- Statement-Based Replication Middleware
With statement-based replication middleware, a program intercepts
every SQL query and sends it to one or all servers. Each server
operates independently. Read-write queries are sent to all servers,
while read-only queries can be sent to just one server, allowing
the read workload to be distributed.
If queries are simply broadcast unmodified, functions like
CURRENT_TIMESTAMP, and sequences can have different values on different servers. This is because each server operates independently, and because SQL queries are broadcast (and not actual modified rows). If this is unacceptable, either the middleware or the application must query such values from a single server and then use those values in write queries. Another option is to use this replication option with a traditional master-standby setup, i.e. data modification queries are sent only to the master and are propagated to the standby servers via master-standby replication, not by the replication middleware. Care must also be taken that all transactions either commit or abort on all servers, perhaps using two-phase commit (
COMMIT PREPARED. Pgpool-II and Sequoia are examples of this type of replication.
- Asynchronous Multimaster Replication
- For servers that are not regularly connected, like laptops or remote servers, keeping data consistent among servers is a challenge. Using asynchronous multimaster replication, each server works independently, and periodically communicates with the other servers to identify conflicting transactions. The conflicts can be resolved by users or conflict resolution rules. Bucardo is an example of this type of replication.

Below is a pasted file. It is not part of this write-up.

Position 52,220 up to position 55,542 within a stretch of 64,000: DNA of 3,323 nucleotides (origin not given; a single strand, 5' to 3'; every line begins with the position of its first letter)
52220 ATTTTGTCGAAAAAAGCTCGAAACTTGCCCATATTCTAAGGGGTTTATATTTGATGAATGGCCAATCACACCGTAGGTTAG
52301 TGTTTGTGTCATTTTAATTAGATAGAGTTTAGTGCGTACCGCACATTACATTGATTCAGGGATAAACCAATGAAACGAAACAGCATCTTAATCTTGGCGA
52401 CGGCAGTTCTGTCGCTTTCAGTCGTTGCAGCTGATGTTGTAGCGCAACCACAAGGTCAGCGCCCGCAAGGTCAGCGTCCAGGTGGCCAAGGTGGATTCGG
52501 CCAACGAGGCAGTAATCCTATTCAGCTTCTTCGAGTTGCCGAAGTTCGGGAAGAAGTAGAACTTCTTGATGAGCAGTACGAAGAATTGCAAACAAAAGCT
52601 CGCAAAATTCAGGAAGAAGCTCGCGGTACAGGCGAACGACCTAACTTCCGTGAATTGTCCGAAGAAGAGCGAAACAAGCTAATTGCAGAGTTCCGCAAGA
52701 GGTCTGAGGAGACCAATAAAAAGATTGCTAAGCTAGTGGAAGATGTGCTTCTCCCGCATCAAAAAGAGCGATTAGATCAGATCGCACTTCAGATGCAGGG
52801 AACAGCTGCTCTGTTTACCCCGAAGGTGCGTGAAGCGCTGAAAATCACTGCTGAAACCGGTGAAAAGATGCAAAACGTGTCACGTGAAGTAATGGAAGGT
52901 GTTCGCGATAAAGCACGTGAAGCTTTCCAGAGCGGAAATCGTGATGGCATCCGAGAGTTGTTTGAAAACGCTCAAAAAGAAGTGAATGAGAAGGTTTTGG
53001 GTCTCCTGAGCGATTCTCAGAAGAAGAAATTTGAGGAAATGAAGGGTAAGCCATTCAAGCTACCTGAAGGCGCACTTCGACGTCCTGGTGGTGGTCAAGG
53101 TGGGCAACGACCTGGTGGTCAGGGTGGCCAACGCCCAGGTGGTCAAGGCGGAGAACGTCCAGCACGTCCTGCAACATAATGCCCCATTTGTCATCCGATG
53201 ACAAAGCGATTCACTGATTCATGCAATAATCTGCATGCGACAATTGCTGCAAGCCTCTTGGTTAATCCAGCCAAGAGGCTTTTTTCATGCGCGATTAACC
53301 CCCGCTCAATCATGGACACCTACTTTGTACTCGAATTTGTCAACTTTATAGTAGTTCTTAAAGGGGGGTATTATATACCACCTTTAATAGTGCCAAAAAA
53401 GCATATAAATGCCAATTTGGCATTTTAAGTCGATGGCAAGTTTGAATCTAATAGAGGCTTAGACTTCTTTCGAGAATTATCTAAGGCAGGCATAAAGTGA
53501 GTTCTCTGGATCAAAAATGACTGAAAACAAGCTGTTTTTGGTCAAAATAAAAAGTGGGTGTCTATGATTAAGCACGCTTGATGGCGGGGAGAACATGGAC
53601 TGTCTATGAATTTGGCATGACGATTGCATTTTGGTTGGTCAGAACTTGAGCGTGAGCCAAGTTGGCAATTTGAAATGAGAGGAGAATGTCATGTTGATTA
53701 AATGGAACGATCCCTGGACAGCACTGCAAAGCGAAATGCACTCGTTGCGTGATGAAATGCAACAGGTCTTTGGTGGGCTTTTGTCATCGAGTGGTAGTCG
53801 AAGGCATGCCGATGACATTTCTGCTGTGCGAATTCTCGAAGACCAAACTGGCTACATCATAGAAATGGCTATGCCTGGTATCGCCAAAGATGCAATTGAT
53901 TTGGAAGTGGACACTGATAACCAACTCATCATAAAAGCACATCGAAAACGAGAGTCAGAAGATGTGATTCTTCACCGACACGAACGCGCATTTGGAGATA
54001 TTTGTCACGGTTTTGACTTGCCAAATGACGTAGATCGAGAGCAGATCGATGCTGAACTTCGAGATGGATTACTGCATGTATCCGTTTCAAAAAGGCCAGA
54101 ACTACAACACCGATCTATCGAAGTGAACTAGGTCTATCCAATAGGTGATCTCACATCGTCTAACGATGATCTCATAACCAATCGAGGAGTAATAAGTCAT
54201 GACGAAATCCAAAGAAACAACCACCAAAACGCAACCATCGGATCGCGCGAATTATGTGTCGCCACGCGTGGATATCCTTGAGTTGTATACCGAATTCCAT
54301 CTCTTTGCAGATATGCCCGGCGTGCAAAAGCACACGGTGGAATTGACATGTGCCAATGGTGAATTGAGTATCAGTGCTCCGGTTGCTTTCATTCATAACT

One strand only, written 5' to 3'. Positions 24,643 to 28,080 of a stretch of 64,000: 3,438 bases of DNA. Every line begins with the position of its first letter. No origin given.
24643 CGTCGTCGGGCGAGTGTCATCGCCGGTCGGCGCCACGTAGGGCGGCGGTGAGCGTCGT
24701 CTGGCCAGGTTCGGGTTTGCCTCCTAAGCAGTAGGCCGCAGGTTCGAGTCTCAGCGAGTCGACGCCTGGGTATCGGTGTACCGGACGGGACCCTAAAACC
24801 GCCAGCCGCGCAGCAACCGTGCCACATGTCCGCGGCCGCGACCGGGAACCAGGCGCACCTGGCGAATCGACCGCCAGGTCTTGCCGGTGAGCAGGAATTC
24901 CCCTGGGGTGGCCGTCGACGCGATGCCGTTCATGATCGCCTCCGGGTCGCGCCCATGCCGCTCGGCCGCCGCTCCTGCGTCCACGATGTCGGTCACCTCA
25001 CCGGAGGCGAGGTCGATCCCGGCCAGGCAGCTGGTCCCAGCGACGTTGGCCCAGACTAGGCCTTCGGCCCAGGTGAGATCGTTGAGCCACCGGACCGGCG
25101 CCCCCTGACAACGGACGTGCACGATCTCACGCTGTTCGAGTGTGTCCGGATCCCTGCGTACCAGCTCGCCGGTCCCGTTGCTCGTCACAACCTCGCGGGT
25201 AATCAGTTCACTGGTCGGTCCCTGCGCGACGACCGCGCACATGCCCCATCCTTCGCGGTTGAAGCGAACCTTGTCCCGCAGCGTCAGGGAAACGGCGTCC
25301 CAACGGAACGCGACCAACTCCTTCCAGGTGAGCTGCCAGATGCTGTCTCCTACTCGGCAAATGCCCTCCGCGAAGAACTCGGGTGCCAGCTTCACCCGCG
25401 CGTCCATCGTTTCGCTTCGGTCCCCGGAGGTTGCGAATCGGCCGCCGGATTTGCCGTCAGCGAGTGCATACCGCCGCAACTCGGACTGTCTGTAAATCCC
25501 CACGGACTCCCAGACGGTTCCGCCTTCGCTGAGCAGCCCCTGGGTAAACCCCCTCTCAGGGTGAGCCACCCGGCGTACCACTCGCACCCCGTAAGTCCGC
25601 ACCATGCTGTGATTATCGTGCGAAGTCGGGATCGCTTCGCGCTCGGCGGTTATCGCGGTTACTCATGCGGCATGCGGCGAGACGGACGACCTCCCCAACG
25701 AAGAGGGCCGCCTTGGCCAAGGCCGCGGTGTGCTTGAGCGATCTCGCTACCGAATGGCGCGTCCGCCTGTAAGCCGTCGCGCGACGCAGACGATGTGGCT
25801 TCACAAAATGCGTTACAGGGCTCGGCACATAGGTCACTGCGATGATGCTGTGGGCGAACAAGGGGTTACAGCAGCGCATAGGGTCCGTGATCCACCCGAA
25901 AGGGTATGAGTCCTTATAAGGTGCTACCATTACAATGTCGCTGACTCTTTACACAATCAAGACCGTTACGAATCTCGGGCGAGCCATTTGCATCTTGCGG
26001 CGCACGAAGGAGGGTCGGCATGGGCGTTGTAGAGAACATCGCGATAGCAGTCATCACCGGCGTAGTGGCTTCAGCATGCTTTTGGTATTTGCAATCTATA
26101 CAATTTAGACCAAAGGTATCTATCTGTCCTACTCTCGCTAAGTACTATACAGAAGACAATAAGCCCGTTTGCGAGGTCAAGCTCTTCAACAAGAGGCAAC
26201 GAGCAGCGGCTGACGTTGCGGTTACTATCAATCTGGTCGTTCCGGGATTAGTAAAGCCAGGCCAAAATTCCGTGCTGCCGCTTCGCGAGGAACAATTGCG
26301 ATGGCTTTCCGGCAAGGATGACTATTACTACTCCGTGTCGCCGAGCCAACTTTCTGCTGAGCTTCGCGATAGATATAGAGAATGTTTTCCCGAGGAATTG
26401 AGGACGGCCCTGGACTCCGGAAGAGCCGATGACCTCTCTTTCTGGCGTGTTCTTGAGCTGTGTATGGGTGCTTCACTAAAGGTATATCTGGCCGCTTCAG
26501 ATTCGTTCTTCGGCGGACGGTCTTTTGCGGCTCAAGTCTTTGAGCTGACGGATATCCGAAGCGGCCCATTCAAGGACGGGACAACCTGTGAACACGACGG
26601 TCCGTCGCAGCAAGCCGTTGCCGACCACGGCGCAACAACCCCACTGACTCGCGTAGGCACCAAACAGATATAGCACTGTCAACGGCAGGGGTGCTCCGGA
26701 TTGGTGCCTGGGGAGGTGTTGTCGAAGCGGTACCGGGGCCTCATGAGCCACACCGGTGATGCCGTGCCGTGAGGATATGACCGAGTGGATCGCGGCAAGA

- Synchronous Multimaster Replication
In synchronous multimaster replication, each server can accept
write requests, and modified data is transmitted from the
original server to every other server before each transaction
commits. Heavy write activity can cause excessive locking,
leading to poor performance. In fact, write performance is
often worse than that of a single server. Read requests can
be sent to any server. Some implementations use shared disk
to reduce the communication overhead. Synchronous multimaster
replication is best for mostly read workloads, though its big
advantage is that any server can accept write requests--there is no need to partition workloads between master and
standby servers, and because the data changes are sent from one
server to another, there is no problem with non-deterministic
random(). PostgreSQL does not offer this type of replication, though PostgreSQL two-phase commit (